Will I stop posting Facebook status updates? No. But will I be more aware of times when I am truly just seeking attention and validation? Yes. The more I seek validation from others, the less concerned and aware I am of my interior life. Conversely, when I am God-centered and focused on making myself righteous in His eyes, my need for outside validation decreases.

Monday, April 26, 2010


We had a meeting for the upcoming Wilderness Quest this evening.* Listening to discussions of the fasting process and suggestions that we be on a clean diet, at least relatively detoxed, before heading out, I realized how much my life lacks intentionality. I go through most of the day aware of what I am doing, for the most part, but also engage in a number of activities wholly without thinking.

Facebook and email come to mind. Also, and more relevant to the fasting discussion, food. How often do I graze casually on whatever snack-like food can fit in my hand? While I do usually set out a placemat for every meal, and sit at my kitchen table to eat it, that does not encompass much of the food I eat throughout the day. Food is so much more than mere fuel; in an ideal world -- perhaps one in which I did not live in a city and obtain all my groceries from a bin -- food would provide a connection to the land, to God. Yet I, along with much of society, too often treat it like a detached item that can say nothing of relevance. When we process foods to the point of unrecognizability, we divorce it from nature and reality. Not that processed food is inherently bad -- it is the way in which we relate to it that is bad, or that can be bad.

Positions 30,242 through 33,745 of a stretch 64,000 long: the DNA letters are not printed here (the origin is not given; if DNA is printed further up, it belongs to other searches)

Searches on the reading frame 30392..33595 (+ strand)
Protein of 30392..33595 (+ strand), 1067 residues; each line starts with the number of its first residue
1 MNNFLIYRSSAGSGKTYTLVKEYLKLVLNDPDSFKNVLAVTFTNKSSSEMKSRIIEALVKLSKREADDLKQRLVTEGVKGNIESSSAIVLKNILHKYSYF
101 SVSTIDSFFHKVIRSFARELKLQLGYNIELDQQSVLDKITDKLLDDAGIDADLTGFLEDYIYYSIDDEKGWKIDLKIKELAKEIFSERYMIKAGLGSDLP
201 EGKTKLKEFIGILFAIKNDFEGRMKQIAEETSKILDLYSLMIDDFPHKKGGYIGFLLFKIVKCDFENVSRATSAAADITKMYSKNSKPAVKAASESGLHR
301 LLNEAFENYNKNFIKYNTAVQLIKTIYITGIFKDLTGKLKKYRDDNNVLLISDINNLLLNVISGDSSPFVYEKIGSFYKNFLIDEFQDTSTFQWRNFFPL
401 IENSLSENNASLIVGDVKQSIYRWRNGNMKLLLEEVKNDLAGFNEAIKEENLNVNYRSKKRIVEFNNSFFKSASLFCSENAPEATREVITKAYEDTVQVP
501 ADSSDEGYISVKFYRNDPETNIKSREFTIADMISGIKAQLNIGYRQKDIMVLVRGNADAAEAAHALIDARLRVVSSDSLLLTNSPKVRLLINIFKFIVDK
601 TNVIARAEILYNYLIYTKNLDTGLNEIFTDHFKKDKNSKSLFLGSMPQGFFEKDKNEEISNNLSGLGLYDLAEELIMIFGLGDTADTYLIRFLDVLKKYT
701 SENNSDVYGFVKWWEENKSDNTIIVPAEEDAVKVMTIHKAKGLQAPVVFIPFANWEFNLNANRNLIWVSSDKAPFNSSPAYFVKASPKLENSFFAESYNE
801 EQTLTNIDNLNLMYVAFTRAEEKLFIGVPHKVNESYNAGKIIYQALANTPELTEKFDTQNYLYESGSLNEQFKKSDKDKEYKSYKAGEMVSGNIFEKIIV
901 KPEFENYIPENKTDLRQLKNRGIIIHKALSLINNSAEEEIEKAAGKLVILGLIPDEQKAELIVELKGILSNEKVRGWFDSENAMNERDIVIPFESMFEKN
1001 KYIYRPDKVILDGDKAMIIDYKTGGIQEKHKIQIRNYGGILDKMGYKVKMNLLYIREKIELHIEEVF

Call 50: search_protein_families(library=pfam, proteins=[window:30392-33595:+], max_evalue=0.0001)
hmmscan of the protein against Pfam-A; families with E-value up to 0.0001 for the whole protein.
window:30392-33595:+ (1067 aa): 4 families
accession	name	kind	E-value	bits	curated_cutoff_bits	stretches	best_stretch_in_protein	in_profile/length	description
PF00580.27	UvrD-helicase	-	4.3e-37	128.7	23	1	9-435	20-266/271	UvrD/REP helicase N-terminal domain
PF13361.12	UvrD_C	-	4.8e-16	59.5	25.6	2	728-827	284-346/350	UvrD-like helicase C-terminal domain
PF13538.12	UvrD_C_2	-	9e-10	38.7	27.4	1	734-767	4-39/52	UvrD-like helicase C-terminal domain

It would be helpful to remember that all the food I eat has a story, whether it came from a small organic farm or a massive, pesticide- or antibiotic-ridden factory. When I remember the stories, I can see the food for what it really is, and make an intentional decision about whether to eat it or not.

Similarly, with people. When I remember that each person I meet has his/her own story, hopes, fears, and dreams, I can see him/her as a fully developed person, not as a caricature of what my prejudices and judgments assume.